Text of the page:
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Coming back to SQL Server after several years away, I find the Visual Studio Database projects (and now SSDT) very exciting, as they are aiming to offer a way to develop databases declaratively, rather than having to mess around with change scripts.

However, the elephant in the room is the 'data motions' (I'm not too sure whether that's an official term): it's not too hard to automatically script a simple change in one table, but if you're normalising/denormalising, things get hairy very quickly.

Gert Drapers said as much in this TechEd video, and that they're trying to work out a way of working with these complex data migrations too.

The question: This got me thinking. How could you do this? Is there a way - even in theory - to define these data migrations declaratively? Or even a non-declarative way which could be combined elegantly with the declarative bits? Does anything like this already exist in other frameworks (I've vaguely heard something about Ruby/Rails?)

(I wondered whether to post this on dba, but I'm not sure whether they like 'good subjective questions (if this is one), feel free to migrate if necessary)

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I am pretty sure there must exist some sort of research about this topic (since it is an old one), though I don't know any references. But having developed some real-world databases with the need of structural changes from release to release, I guess there will be no general solution. –  Doc Brown Aug 11 '12 at 10:05
    
Typical changes may be simple, so the data migration could be defined declaratively, I am sure, but the requirements can also become quite complex, so the "data motion" will need a special in the processing, manual refinement or performance optimization. –  Doc Brown Aug 11 '12 at 10:08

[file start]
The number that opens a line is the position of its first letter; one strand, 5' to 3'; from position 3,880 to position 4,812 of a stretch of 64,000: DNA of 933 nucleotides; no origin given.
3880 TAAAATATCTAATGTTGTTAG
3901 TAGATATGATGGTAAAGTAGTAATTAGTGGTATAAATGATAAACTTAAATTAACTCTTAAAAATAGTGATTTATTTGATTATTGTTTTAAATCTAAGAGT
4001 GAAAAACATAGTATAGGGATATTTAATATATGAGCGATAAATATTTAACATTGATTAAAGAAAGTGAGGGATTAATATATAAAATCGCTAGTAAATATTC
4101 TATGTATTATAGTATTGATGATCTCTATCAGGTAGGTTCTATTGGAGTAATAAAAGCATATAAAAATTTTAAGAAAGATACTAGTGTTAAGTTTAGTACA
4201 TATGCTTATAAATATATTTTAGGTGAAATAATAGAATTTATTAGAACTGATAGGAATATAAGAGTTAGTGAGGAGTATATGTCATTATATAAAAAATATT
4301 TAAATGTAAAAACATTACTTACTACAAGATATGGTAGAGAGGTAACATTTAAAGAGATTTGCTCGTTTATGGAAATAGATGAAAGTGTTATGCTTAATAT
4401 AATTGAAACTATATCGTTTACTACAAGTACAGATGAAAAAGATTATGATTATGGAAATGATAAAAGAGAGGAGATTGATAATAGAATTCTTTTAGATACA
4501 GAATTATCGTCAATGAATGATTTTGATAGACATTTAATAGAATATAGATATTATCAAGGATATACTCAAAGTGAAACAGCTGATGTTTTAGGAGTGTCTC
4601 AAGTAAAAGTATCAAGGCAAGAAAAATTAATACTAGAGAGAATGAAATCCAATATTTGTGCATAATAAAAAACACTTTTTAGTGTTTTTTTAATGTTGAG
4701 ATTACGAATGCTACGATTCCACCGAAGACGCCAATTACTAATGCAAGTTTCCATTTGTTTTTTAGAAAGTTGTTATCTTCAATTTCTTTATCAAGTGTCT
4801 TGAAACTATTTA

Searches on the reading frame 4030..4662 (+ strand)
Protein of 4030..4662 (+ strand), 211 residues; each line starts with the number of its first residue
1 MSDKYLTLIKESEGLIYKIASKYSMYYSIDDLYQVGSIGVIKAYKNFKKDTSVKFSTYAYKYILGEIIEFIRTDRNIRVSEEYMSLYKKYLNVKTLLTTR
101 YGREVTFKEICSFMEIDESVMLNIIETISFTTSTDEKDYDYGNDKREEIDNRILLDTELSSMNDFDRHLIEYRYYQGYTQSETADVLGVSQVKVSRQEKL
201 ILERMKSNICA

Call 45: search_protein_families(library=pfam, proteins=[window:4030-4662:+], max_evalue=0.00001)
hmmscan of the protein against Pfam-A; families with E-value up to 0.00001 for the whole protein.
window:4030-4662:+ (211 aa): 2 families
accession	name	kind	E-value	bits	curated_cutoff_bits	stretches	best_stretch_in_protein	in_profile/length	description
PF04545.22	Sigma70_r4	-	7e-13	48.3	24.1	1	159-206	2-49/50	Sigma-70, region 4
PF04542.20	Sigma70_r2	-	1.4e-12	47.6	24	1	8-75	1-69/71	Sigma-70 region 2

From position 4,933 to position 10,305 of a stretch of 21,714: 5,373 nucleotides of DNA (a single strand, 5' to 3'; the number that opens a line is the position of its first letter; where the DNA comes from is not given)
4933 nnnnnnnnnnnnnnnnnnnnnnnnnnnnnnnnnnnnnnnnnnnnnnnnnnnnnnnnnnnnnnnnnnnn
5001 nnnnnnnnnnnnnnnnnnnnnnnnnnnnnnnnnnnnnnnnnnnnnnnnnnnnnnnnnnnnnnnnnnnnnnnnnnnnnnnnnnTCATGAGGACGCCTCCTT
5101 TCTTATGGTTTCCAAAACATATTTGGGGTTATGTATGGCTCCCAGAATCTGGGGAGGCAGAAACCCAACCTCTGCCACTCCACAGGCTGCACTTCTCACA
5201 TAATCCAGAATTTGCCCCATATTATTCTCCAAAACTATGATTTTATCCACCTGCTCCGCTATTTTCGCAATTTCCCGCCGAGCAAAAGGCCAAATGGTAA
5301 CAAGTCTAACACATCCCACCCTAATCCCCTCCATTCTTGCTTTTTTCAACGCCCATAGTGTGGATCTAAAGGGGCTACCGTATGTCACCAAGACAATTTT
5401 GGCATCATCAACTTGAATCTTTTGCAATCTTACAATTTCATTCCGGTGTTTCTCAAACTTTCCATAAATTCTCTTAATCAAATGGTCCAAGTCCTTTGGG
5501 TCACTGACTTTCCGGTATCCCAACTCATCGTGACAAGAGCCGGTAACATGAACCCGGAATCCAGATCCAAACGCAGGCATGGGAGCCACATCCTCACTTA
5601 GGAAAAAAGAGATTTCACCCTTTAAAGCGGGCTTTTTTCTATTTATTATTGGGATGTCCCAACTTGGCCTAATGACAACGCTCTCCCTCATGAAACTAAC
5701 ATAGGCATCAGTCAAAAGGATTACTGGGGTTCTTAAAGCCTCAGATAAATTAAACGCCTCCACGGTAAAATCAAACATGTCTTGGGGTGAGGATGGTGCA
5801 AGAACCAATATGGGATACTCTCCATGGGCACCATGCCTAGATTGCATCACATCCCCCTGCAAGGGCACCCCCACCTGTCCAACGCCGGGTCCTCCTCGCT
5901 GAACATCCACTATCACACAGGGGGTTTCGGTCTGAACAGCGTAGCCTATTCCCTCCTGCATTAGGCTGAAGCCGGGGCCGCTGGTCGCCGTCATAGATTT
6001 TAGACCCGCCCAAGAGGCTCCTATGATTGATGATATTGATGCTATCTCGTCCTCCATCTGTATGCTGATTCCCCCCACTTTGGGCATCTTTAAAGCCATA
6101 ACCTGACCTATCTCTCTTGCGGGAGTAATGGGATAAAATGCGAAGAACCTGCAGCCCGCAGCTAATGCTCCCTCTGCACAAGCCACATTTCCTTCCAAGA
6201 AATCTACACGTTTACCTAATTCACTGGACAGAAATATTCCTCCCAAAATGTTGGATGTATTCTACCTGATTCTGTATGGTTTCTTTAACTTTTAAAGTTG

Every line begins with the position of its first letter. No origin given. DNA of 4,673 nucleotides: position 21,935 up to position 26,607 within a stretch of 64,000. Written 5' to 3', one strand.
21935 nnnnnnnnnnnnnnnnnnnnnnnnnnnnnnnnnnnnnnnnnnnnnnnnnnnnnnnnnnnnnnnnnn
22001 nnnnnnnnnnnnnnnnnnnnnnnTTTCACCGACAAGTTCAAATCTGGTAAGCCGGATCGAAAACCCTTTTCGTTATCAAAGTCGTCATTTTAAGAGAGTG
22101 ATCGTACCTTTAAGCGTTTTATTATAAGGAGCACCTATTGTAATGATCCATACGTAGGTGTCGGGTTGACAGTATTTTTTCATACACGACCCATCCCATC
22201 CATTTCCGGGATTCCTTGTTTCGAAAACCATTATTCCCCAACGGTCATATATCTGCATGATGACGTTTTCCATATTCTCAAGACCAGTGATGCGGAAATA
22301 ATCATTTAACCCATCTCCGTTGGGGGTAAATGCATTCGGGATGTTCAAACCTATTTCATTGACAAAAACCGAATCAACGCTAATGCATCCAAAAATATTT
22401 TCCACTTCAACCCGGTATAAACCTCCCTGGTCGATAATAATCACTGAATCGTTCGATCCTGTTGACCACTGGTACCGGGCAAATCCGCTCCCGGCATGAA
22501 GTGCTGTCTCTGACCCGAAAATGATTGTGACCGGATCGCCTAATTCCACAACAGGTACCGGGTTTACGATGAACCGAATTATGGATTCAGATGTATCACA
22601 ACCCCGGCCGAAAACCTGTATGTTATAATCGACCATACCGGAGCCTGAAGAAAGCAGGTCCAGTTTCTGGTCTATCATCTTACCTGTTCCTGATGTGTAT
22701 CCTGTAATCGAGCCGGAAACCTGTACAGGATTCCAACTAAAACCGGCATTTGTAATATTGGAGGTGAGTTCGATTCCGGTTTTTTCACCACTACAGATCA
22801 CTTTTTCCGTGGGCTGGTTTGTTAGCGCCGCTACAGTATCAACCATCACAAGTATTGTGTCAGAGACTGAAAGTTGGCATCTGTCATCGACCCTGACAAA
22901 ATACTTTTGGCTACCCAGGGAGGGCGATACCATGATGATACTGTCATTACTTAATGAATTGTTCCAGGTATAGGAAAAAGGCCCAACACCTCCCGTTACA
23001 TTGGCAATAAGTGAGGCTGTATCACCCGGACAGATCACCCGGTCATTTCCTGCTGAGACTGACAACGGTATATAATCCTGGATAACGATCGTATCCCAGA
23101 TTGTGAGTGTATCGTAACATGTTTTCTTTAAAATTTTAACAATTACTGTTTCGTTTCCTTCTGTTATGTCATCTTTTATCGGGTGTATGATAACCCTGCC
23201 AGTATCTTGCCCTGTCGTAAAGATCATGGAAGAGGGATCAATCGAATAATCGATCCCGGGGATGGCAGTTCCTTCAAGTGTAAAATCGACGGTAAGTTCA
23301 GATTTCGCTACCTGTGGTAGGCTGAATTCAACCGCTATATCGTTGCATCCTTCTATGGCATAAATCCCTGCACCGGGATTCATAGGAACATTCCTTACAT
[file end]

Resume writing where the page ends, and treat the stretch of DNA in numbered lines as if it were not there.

You may want to take a look at: bartling.blogspot.com/2011/02/agile-database-modeling.html –  Emmad Kareem Aug 11 '12 at 11:04
    
@EmmadKareem: nice link. Having a short look into features of Liquibase (the first tool mentioned in your link), it shows that the feature for non-trivial "data motions" contained in that tool is "apply a custom SQL". Is that a "declarative solution"? I am not sure. –  Doc Brown Aug 11 '12 at 11:36
    
@DocBrown, you may be right. I was not sure of what input could represent a valid declarative specification. Most of the terms in this post are a bit vague to me to be honest. –  Emmad Kareem Aug 11 '12 at 11:44

2 Answers 2

After searching a little bit, I found this patent reference from 2002 for a "Declarative data transformation engine":

http://www.google.com/patents/US20070220022

(Disclaimer: that kind of patents are the reason why I think the american software patent system is totally flawed and needs to be changed).

However, I don't know if someone made a product based on this patent for the usage you described above. In theory, that should be possible, by performing those steps:

  1. create a new database schema as a copy of your existing one (version 1)
  2. apply schema transformations to transform it into "version 2"
  3. apply data migration from database version 1 into database version 2
  4. replace database version 1 by version 2

If this is a good idea to solve your "data movement" problem this way, depends a lot on your circumstances and your database system, since it involves making a whole copy instead of applying the migration in-place. Where it works, you can solve step 3 by any "Extract-Transform-Load" tool available on the market. AFAIK, tools like Microsoft SSIS or Oracle ODI seem to offer declarative definitions of transformation rules as well as non-declarative.

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+1, very interesting. –  Emmad Kareem Aug 11 '12 at 11:27

If you're using Entity Framework Code first to manage your database schema, there is a migrations api (similar to Ruby on Rails' migrations). Although you are using C#, you essentially "declare" the migrations in code. And the framework handles the mechanics for you. In many cases, just the act of creating a new migration snapshot is enough for the system to automatically discover and make the migration work for you. Here are some references that discuss how it works

Visual Studio Magazine Article

ADO.NET Team Blog

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